Published on June 26th, 2009 | by tomschueneman1
Enterprise Fleet Management Wins American Business Award for Environmental Responsibility
Owned by the Taylor family of St. Louis – which also owns and operates Enterprise Rent-A-Car – Enterprise Fleet Management offers businesses with medium-sized fleets services to efficiently manage their vehicle fleet.
The award comes as no real surprise for this blogger, as Enterprise Rent-A-Car has come to our attention on several occasions for their work expanding their low emissions rental fleet, providing van pool services throughout various cities across the U.S., funding alternative fuel research, and acting generally as a good corporate citizen.
Offset, analyze, optimize, embrace
Enterprise Fleet Management received the Stevie for its aggressive implementation of programs and initiatives designed to reduce the carbon footprint of its customer’s vehicles. Important elements of these initiatives include:
- Offsetting Greenhouse Gas Emissions – Enterprise helps customers purchase verifiable greenhouse gas emissions through TerraPass. Enterprise Fleet Management also matched a portion of each customer’s carbon offset purchase, for a total of $1 million dollars.
- Fleet Emission Footprint Analysis – Enterprise helps businesses analyze options to balance or mitigate emissions by measuring the carbon footprint of individual vehicles in a company’s fleet.
- Vehicle Cycling/Fleet Optimization – Enterprise provides comprehensive data for measuring fleet emissions, project improvements in fuel efficiency and direct and indirect remediation costs.
- Embrace emerging Fuel and Engine Technologies – With the largest fleet of FlexFuel and thousands of gas-electric hybrids, Enterprise helps customers make smart decisions about new engine technologies.
As a result of these efforts, customers in the program offset an average of 15,000 pounds of CO2 per vehicle in 2008 from their fleets comprised of cars, light and medium trucks, and service vehicles.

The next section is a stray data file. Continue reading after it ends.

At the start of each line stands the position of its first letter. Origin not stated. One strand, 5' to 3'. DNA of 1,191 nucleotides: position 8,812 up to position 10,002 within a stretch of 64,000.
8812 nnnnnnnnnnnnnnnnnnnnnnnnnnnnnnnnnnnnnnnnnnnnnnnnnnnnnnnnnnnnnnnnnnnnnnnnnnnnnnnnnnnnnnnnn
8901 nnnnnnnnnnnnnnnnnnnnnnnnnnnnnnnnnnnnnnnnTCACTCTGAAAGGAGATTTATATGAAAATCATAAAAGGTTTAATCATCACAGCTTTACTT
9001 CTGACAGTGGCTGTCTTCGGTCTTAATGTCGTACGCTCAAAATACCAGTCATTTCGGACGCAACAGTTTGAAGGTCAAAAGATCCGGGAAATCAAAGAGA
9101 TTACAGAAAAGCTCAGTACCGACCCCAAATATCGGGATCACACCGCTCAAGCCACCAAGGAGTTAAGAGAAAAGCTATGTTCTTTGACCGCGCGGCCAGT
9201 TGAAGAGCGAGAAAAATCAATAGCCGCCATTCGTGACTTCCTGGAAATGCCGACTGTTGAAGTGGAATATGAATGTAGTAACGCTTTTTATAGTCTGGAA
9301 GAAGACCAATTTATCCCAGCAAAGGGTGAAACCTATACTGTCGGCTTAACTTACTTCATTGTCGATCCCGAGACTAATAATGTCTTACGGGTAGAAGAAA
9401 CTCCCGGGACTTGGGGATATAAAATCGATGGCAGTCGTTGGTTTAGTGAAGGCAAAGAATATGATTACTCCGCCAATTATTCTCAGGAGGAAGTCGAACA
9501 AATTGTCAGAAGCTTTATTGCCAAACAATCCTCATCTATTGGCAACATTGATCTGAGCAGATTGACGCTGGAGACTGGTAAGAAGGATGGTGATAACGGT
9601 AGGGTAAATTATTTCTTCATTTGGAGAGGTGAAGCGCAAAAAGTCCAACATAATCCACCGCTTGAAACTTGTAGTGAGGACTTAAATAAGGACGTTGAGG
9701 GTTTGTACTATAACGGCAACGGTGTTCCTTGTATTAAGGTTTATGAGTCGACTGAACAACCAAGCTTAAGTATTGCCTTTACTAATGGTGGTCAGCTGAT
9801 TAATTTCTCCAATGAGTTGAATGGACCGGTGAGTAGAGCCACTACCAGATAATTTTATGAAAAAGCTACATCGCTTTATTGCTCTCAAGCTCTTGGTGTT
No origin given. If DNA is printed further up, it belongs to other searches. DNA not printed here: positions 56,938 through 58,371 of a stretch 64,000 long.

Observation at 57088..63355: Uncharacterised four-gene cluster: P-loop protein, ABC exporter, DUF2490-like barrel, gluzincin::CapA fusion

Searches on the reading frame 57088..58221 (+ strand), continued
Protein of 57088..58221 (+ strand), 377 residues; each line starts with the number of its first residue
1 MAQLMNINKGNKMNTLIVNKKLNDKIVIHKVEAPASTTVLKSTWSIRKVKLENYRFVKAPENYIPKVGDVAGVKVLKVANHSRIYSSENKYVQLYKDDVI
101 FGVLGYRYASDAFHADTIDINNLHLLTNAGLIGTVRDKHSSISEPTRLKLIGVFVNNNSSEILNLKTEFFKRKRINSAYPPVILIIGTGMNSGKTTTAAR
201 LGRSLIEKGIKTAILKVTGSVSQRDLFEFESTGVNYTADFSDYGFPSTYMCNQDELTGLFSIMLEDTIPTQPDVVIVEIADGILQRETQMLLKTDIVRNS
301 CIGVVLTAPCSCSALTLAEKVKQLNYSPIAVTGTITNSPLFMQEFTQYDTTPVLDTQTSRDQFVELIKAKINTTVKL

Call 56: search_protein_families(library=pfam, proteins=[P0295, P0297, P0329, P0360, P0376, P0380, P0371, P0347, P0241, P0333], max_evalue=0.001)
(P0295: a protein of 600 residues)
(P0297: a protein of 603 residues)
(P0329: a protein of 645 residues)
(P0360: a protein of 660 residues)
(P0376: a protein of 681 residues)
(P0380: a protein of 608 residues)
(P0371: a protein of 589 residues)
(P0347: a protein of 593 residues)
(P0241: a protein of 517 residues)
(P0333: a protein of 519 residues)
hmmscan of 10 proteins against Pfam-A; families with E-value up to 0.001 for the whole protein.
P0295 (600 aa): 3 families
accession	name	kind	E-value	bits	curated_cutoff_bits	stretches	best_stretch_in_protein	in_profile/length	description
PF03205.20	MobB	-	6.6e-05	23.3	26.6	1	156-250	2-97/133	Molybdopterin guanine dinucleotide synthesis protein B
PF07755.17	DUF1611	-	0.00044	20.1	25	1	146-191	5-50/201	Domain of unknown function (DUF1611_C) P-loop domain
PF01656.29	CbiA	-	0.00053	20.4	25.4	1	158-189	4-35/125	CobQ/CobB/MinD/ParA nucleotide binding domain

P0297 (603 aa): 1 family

Keys to Green
Enterprise Fleet Management has developed a sister website to Enterprise Rent-A-Car’s consumer oriented Keys to Green to help educate business fleet owners and operators on how to reduce greenhouse gas emissions and air pollution.
Walking the talk
I first wrote about Enterprise last summer after speaking with Pat Farrell, now VP of Marketing and Communications, who told me at the time that “we are not environmentalists.” Indeed not, and this is an important point. Enterprise comes at their various efforts of corporate and environmental responsibility from both a pragmatic and fundamental level. Enterprise has remained a privately held company since its inception in 1957. When I spoke earlier this year with Lee Broughton, Director of Corporate Sustainability, he told me that keeping Enterprise essentially a “family” business (CEO Andy Taylor is the son of founder Jack Taylor), has helped the company hold fast to its founding principals and values.
The Taylor family has laid a foundation, according to Broughton and Farrell, of sustainability through core values of customer and employee satisfaction and community involvement: “Take care of your customers and employees first, and growth and profits will follow”.
This primary value has led the company into a new century, facing new challenges. These challenges, combined with its fundamental corporate philosophy, helps Enterprise find innovative ways to address the needs and desires of customers wanting to drive more low emissions cars, commuters seeking an affordable, low footprint ride to work, and businesses wishing to maintain an efficient and cost effective vehicle fleet. From there to the wider global community, insuring a sustainable business, say Broughton, means taking care, as best you can, of the world in which you operate.
To be sure, Enterprise progresses on its path not without mistakes, setbacks, and detractors. No business can realistically expect to function without them. The point, I think, is how mainstream companies like Enterprise can help lead by example to create a sustainable economy.
We may not all be environmentalists or philanthropists, but it is to the environment and to those with whom we interact daily that we will eventually answer.